Using Bosch BIP373 Ignition Modules With MegaSquirt

Updated 8/19/2011

The Bosch BIP373 transistor has served in many different Bosch ECUs and ignition modules. They’ve been available to ECU and ignition module manufacturers for some time in wholesale lots, but now we are making these transistors available in retail quantities for the hobbyist market.  We’ve done extensive testing on them and found these make a great drop-in replacement for the now-discontinued VB921 IGBT ignition drivers commonly used in MegaSquirt ECUs. Not only do they drop right in, we’ve found they are much harder to destroy if the output or dwell settings are incorrectly configured.  In fact we’ve been trying really hard and we haven’t been able to burn one up yet!

Like the VB921, the BIP373 is a transistor in a TO-220 package designed to drive ignition coils.  The pinout is exactly the same as a VB921. There is one key difference in building a Megasquirt using BIP373s: The BIP373 is not in an insulated package, so you must use a mica insulator when mounting it on a heat sink.  Other than that, it works in any circuit that you can use a VB921 in.  When driving a single BIP373 from a processor output, we recommend using a 330 ohm resistor in the wire connected to the base for both MS1/Extra and MS2/Extra applications.  When driving two BIP373s from one output for firing coil-on-plug applications in a wasted spark mode, you’ll also use 330 ohm resistors, one resistor per BIP373.

Bosch BIP373s have both output current limiting and thermal shutdown built in. The data sheet puts the typical current limiting at 11.5 amps with a maximum of 16 amps.  The thermal shutdown range is between 185 and 210 degrees C with a typical shutdown at 195C.   Basically that means the BIP373 will provide a hotter spark that a VB921, and if you configure it wrong and it gets hot, it shuts itself down instead of turning on the pyrotechnics.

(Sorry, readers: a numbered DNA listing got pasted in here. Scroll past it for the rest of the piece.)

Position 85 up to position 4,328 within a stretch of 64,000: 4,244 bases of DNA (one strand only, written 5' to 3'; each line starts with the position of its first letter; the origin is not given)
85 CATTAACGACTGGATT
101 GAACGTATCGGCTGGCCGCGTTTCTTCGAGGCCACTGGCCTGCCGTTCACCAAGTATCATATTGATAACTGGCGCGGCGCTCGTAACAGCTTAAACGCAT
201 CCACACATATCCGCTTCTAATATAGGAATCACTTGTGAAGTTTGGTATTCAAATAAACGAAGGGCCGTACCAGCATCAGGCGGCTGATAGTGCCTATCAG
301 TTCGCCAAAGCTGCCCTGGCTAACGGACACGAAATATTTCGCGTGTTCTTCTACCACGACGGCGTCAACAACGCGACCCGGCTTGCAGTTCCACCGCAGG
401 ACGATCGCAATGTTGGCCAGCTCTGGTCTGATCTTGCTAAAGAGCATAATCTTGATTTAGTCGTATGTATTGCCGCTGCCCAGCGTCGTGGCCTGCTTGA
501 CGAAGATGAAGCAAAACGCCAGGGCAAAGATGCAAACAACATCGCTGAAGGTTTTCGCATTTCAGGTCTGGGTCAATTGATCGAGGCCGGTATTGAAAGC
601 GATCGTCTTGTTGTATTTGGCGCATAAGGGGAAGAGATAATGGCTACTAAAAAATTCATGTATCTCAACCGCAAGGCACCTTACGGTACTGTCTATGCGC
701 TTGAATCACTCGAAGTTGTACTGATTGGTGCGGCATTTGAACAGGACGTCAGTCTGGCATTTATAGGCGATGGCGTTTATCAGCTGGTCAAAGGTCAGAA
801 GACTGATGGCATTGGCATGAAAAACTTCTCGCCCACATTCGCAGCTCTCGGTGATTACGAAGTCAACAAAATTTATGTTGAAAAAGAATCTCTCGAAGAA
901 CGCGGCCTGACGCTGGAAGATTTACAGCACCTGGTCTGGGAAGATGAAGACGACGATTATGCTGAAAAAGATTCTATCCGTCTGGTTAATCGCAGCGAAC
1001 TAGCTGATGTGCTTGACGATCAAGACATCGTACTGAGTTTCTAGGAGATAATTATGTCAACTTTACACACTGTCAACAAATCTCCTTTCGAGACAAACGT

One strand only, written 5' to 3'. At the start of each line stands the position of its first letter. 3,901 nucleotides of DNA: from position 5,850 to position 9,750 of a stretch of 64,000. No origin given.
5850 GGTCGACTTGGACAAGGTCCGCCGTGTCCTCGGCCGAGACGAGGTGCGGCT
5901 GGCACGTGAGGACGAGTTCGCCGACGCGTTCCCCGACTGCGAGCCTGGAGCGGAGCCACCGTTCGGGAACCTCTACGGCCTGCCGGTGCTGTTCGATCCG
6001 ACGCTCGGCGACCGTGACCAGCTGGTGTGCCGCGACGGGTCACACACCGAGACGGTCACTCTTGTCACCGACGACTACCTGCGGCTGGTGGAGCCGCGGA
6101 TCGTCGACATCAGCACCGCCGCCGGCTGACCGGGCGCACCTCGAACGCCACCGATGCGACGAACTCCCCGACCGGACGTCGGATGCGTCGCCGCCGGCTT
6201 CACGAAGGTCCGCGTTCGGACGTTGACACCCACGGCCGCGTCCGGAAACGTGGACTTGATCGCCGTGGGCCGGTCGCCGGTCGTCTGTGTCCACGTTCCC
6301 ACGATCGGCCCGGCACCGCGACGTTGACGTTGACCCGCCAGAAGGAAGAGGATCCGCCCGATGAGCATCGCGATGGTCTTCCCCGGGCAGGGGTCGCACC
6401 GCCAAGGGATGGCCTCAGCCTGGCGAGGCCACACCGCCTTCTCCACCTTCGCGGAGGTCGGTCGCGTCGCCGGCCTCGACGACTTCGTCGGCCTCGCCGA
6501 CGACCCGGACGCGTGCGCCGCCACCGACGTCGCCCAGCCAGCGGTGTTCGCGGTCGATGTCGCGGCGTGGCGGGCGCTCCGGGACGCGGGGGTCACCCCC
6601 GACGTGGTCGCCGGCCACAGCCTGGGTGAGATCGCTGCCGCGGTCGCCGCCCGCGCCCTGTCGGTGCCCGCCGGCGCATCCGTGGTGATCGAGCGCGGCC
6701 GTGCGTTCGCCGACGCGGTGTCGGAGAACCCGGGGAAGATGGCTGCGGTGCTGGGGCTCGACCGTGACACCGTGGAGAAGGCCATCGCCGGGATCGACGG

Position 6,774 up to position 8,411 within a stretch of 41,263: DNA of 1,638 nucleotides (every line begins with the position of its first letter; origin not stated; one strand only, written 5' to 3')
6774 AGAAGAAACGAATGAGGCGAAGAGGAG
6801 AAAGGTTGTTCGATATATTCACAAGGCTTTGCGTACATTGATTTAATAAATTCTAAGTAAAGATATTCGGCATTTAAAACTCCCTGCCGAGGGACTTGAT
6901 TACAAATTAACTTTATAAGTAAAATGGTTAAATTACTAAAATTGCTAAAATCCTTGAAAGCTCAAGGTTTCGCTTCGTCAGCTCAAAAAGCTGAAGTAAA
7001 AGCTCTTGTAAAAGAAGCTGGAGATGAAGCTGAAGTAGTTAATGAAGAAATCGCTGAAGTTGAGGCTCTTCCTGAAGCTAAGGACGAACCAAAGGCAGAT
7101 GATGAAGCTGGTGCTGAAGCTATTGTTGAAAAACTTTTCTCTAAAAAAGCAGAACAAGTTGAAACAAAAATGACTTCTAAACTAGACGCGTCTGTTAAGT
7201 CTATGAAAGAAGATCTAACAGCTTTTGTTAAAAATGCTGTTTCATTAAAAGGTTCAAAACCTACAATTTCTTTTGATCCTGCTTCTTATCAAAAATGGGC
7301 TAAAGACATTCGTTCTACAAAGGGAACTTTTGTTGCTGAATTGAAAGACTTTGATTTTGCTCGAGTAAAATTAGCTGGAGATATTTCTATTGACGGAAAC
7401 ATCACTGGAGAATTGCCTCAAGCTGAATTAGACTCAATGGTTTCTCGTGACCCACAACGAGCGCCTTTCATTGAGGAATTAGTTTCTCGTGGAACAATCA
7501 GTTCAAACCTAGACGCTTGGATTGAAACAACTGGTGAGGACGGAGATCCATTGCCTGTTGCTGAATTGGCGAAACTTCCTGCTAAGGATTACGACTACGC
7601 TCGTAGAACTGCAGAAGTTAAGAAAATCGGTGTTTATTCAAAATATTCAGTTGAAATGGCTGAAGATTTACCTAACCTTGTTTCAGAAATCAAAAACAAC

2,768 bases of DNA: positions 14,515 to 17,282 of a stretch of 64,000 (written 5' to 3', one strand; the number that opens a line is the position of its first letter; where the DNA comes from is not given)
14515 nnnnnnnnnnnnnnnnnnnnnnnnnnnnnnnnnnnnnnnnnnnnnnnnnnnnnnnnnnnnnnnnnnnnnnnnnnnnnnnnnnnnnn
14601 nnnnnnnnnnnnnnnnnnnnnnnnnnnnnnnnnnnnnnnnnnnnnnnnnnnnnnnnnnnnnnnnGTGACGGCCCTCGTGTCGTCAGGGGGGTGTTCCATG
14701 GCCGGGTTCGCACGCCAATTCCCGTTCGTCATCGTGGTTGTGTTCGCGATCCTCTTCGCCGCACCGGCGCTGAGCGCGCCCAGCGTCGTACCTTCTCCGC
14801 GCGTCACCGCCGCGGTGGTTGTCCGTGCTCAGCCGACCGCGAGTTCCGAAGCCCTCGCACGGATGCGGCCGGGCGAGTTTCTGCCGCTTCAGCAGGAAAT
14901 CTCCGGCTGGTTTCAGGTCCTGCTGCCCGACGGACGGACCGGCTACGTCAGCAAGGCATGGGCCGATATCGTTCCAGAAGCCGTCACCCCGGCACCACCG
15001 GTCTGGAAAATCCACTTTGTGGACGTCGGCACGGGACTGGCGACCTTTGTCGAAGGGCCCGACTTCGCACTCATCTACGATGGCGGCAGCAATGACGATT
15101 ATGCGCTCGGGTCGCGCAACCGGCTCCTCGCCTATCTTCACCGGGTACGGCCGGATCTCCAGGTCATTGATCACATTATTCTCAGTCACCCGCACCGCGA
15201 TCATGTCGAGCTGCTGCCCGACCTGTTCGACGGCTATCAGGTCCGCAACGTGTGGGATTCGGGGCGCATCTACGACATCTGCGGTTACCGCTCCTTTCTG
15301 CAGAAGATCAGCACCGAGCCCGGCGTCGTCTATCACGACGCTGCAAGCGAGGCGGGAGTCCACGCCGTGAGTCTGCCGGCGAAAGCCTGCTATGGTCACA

According to the datasheet and confirmed by our tests, the BIP373s can charge up more current than a VB921s could and can do so fairly safely due to the very functional current limiting and thermal shutdown.  There is however still a need to responsibly set your dwell and configure your spark output setting properly.  If you let it get out of control the BIPs will not be the weak point now, they’ll get hot and thermally shut themselves down and stop sparking until they cool down.  You’ll know something is wrong because your spark will go away and your ECU and particularly the BIPs will be HOT… but the spark will come back after they cool down.  Correct the problematic setting (spark output reversed or too much dwell) and try again.  Note that with the BIP373 IGBT component no longer being the weak link, the next link in the chain could be the coil itself if you overdwell it or invert the spark output.  Coils can melt too.  We tried really hard on our test rig and weren’t able to melt one, but there are a ton of coils out there, your mileage may vary.

The proper way to set dwell is with a scope, using the trick we’re about to share as a backup.  As a ‘quick and dirty’ method of setting dwell without a scope we recommend checking the temperature of the BIP373s while slowly increasing dwell.  Maybe start at 1.2-1.5ms and increase it .2ms at a time while idling the car – if they become too warm to the touch, back the dwell off a bit until they stabilize at ambient temp or barely above.  Check it again after running the car at different RPMs to verify the same results.  They shouldn’t run hot all the time…

Here a couple tips on installing the BIP373 in V3.0 and V3.57 ECUs. This covers just the outputs; inputs will depend the engine.

BIP373s on a MS1

Hardware mods required:

  • Jumper IGBTOUT to IGN to send to IGBT ignition coil driver signal out of pin 36 on the DB37. (V3.0 only)